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Avid Technology stock in tailspin

The video- and audio-editing software maker's stock goes into a free fall after it warns of lower-than-expected revenues.

Stock in Avid Technology went into a free fall today, losing more than 40 percent of its value and closing at a new 52-week low after the company warned of lower-than-expected revenues.

The video- and audio-editing software maker warned after the markets closed Friday that it expects lower revenues. It stated at the time, however, that it still will "record a modest profit" during its third fiscal quarter.

The company said it expects revenues to be between $112 million and $114 million, compared to revenues of $116.5 million for the like quarter a year ago. Avid reported revenues of $112.9 miilion for the second quarter this year.

Avid shares finished down 9.3125 or more than 40 percent today at 13.6875, making Avid the second-biggest percentage loser on the Nasdaq Composite Index for the day. The dubious top spot went to Aspen Technology, which lost more than 53 percent today. Avid's shares have traded as high as 47.75 and as low as 18.625 during the past year.

"In this market, companies that deliver bad news are going to be taken out to the woodshed and beaten mercilessly," said Charlie Finnie, managing director at Volpe Brown Whelan.

Wall Street was expecting Avid to post a profit of 34 cents per share, according to First Call. Avid reported earnings of 34 cents per share for the third quarter last year.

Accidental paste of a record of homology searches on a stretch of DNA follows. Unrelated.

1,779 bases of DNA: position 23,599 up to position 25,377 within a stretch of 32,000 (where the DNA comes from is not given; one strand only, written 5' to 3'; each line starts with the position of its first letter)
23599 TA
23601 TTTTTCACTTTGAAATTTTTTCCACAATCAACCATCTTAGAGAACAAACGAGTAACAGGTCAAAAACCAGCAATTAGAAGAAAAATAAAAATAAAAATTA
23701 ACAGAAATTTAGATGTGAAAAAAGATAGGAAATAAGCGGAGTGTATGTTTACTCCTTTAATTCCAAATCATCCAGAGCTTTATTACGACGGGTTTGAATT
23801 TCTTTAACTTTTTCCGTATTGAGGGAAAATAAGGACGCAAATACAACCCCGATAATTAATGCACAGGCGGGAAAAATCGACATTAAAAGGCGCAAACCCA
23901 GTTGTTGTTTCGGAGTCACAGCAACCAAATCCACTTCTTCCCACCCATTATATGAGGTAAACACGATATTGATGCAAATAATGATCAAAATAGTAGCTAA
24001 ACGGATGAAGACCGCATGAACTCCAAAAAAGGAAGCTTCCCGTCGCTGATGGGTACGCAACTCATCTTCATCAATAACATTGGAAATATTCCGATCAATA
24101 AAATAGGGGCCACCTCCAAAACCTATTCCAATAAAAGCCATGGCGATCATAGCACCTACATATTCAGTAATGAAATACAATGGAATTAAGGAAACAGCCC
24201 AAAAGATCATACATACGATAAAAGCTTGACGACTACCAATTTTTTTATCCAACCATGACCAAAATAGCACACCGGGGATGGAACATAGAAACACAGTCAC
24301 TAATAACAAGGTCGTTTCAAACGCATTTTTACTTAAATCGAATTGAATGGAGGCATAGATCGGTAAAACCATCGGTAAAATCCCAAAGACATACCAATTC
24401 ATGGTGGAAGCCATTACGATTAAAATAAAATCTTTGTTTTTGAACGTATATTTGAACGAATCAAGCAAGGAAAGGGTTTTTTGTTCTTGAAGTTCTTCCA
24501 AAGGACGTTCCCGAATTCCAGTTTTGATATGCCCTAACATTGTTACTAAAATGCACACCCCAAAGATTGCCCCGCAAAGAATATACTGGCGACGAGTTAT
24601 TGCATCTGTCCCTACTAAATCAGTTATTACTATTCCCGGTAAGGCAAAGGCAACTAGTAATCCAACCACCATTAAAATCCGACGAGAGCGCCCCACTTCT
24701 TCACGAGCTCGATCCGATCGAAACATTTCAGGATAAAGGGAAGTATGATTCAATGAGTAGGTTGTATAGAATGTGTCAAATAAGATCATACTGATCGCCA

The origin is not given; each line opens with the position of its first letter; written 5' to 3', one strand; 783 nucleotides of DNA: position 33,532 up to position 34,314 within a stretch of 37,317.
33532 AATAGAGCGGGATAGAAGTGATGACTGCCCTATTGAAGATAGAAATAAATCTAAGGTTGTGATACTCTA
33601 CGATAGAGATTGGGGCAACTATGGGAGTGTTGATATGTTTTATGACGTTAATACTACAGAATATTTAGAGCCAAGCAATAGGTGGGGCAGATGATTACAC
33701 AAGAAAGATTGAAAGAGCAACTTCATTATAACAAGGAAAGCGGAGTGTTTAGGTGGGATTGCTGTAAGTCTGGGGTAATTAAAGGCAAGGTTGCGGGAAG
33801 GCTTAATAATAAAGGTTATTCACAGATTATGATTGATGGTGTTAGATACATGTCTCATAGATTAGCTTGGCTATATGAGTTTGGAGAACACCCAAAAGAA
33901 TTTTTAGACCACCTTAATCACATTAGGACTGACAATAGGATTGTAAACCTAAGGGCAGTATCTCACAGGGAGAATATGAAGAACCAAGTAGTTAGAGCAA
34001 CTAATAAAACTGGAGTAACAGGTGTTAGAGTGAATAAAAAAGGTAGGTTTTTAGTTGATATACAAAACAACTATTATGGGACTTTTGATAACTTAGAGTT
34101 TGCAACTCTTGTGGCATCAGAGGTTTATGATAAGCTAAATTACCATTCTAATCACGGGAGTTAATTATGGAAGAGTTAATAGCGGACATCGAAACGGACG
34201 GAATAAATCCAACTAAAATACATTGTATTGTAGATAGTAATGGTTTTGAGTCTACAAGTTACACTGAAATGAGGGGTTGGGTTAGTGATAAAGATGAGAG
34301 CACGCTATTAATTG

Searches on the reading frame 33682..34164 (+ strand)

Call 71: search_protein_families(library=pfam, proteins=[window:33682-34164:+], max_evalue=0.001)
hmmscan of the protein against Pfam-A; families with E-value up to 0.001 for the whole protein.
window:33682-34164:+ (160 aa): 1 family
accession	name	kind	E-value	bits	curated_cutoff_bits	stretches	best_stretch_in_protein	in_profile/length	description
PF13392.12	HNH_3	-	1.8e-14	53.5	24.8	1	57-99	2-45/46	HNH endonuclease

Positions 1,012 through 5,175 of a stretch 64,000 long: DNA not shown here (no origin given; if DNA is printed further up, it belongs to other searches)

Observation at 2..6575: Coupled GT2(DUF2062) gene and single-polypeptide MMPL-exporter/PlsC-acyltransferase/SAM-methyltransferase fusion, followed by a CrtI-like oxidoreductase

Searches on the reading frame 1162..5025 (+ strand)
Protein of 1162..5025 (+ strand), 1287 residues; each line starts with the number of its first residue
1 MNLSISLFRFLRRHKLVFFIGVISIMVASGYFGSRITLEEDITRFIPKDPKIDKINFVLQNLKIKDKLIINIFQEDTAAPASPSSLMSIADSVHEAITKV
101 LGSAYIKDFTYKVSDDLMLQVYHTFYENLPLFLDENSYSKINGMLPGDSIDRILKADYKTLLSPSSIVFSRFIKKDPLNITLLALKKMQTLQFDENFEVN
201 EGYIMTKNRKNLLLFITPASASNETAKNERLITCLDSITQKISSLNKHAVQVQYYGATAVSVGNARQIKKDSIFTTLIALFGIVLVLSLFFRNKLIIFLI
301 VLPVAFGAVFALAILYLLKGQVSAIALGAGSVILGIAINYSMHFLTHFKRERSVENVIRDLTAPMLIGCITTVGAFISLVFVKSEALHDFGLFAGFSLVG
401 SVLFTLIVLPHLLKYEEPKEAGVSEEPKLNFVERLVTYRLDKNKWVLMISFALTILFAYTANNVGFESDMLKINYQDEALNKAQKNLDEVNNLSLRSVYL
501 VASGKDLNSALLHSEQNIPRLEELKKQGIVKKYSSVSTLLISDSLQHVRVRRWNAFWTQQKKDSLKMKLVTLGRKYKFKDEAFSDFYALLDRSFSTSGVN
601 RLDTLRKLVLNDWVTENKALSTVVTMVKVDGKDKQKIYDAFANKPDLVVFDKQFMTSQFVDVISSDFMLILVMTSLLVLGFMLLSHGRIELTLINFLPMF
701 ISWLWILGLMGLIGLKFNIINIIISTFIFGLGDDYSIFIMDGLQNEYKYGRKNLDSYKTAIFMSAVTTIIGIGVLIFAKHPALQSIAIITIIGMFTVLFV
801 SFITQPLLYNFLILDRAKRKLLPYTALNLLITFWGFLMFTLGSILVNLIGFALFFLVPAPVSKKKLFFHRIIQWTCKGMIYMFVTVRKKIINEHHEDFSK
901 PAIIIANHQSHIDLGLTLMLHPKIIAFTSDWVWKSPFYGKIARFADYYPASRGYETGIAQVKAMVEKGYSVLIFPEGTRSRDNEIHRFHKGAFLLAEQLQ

The company is slated to report its financial results October 22.

Avid will take a one-time charge against earnings this quarter for its acquisition of Softimage, which it bought from Microsoft in June. Avid's stock was trading in the mid-30s at the time.

Avid executives said the process of incorporating Softimage's products, along with the launch of several new tools, affected the company's bottom line.

"We believe that these factors have resulted in a transition quarter with some customers delaying buying decisions, which contributed to the revenue shortfall," Avid chief executive William Miller said in a statement.

Volpe's Finnie, who has a "buy" rating on Avid, said the risk-reward ratio for the patient Avid investor remains good. He expects the stock to fall to no lower than $9 per share and to possibly reach as high as $29 per share in the next 12 months.

He warned, however, that Avid won't snap back overnight.

"No one believes there's just one bad quarter," Finnie said. "There's never just one cockroach in the kitchen. There's always several more behind the stove."